Here is a story about the magic of the internet.

First, for context: Do you remember the read-along books? They came with 45 records, or little red cassette tapes, and you knew it was time to turn the page when you heard the chimes ring like this? I had a bunch — but I had more 45s than cassettes.

Once upon a time, in nineteenmumblemumble, mom and I drove from Sacramento, CA, to Phoenix, AZ. 750ish miles, 12 or so hours, straight through. We were in a mud-brown old rambler station wagon with no A/C, but we had to keep the vents open and blowing so it didn’t overheat.¹ And it had a radio with no tape player, so we kept a boom box on the front floorboard to play cassettes.

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True story: Every Friday in kindergarten, we’d all file into the auditorium for Sing. We’d sit indian-style on the floor, with the first graders behind us, and the second graders behind them, and the third graders behind them, and the super amazingly cool fourth graders all the way at the back. Fifth and sixth graders were so old and in just a totally different realm and they didn’t do Sing. They were probably studying advanced thermodynamics or something.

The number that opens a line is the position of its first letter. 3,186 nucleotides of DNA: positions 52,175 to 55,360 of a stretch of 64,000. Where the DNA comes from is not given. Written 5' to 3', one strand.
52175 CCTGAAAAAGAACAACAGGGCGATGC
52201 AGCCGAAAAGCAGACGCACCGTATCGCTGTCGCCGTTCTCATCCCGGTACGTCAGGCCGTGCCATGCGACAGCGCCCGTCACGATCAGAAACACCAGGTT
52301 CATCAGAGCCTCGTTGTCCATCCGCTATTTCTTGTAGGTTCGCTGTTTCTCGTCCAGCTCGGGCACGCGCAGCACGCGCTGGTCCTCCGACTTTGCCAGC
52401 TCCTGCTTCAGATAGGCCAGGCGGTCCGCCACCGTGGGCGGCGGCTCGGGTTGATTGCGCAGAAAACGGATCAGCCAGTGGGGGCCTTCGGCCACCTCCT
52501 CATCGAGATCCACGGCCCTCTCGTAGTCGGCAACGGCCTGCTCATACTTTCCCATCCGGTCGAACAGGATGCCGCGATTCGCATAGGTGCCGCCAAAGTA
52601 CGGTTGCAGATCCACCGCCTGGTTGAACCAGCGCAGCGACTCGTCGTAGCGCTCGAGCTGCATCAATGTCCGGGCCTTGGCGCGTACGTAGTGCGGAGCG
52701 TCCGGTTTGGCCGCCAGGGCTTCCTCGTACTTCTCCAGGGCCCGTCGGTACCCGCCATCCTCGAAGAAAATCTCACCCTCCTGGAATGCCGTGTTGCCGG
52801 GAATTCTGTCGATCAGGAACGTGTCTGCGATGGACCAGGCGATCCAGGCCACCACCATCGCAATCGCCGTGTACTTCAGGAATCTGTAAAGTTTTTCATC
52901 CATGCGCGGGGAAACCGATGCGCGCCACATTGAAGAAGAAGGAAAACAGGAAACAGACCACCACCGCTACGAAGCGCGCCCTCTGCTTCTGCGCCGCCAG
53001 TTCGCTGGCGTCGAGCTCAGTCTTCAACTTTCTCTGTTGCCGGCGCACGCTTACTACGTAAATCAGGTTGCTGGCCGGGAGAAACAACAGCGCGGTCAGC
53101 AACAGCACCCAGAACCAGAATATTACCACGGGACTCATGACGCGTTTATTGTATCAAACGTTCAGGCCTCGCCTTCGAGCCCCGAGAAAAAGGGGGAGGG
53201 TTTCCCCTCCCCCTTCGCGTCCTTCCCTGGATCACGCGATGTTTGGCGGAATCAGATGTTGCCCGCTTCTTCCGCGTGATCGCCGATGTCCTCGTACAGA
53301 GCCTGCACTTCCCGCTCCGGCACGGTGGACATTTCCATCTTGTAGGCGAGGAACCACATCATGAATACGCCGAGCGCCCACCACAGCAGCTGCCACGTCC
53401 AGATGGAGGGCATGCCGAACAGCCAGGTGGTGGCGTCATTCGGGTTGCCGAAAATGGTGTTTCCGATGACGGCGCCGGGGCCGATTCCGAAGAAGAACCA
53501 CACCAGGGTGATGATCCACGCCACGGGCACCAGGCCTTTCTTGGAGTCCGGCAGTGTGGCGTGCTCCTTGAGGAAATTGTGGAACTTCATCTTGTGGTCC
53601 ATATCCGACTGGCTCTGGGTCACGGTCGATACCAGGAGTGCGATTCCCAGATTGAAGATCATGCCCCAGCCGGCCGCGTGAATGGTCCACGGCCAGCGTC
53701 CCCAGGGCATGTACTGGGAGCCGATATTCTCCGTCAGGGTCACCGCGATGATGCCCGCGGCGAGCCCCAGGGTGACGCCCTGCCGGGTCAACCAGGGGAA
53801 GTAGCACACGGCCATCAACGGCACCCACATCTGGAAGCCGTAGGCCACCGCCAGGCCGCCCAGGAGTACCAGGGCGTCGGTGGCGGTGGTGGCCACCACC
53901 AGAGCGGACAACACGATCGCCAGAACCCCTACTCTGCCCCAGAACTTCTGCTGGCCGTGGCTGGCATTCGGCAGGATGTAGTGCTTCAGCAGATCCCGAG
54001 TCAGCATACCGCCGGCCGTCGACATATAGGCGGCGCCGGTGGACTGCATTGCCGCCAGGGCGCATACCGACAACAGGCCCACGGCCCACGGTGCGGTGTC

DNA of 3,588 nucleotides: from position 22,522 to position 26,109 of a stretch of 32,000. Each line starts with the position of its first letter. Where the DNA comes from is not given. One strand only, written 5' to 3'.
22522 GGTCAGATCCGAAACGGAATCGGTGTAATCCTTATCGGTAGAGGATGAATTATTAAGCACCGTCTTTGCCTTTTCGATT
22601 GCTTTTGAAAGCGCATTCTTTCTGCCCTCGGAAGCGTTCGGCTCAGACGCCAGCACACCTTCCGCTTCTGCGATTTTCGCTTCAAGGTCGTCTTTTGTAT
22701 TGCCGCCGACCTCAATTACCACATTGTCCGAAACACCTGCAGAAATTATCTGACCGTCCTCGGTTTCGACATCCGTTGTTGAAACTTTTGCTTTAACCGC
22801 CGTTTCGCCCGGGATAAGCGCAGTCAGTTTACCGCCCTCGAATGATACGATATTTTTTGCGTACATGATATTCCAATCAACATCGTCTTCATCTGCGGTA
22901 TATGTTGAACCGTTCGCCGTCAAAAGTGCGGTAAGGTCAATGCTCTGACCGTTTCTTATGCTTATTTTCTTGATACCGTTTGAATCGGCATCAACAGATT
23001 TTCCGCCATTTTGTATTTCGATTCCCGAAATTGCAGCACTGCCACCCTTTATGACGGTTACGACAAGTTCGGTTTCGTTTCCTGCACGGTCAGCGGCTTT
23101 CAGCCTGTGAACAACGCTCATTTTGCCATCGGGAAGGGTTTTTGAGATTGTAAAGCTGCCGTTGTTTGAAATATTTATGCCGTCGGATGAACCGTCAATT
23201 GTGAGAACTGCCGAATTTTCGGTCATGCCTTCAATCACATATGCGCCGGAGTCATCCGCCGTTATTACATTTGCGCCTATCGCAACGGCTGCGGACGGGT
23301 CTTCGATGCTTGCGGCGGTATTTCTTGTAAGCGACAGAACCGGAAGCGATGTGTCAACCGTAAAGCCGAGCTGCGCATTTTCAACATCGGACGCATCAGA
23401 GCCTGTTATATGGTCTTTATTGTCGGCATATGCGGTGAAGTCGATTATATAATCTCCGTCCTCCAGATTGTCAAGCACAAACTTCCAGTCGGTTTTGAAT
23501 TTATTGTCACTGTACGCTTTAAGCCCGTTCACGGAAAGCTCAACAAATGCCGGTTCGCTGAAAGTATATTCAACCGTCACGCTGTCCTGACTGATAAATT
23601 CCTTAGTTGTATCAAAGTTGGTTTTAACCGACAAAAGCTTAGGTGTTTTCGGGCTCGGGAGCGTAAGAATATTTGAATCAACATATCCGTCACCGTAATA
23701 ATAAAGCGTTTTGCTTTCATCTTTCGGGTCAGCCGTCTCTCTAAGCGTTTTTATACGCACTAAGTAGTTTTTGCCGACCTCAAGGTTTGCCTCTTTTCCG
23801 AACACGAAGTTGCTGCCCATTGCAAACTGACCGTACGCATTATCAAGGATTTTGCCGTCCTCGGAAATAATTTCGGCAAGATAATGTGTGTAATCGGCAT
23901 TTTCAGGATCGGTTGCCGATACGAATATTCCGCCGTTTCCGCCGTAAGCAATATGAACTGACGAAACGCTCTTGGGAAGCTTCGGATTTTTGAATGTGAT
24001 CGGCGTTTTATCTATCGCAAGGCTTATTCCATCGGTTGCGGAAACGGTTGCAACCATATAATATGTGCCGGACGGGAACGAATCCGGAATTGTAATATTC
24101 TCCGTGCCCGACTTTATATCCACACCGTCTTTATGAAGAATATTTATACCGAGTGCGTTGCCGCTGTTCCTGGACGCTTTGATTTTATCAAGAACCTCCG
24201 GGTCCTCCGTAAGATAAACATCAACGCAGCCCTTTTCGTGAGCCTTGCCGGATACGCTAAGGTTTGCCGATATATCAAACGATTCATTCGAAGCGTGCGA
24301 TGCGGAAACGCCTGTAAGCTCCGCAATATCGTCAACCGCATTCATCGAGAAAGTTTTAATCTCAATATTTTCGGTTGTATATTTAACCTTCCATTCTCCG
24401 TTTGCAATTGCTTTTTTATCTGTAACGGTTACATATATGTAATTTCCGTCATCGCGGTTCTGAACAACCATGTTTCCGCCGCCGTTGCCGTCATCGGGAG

Anyway, Sing was an hour were the principle gave a few announcements, and then the music teacher would take requests of pretty much all the Summer camp songs ever sung. There was an overhead projector pointed at a massive pull down screen at the front so that us new kids would know the words, and come the holidays there were seasonal variations (“John Brown’s Body” to the tune of “Little Peter Rabbit” for Hallowe’en, “Turkey in the Fridge” for Thanksgiving, all the xmas songs, etc). But by and far, the favorite song of pretty much everyone in the entire school (I mean, probably even the 5th and 6th graders, even though they’d moved on) was the Titanic Song.¹

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Who watches over […] your soul.


Some friendships are dark magic.


Quite possibly the greatest thing I’ve ever done.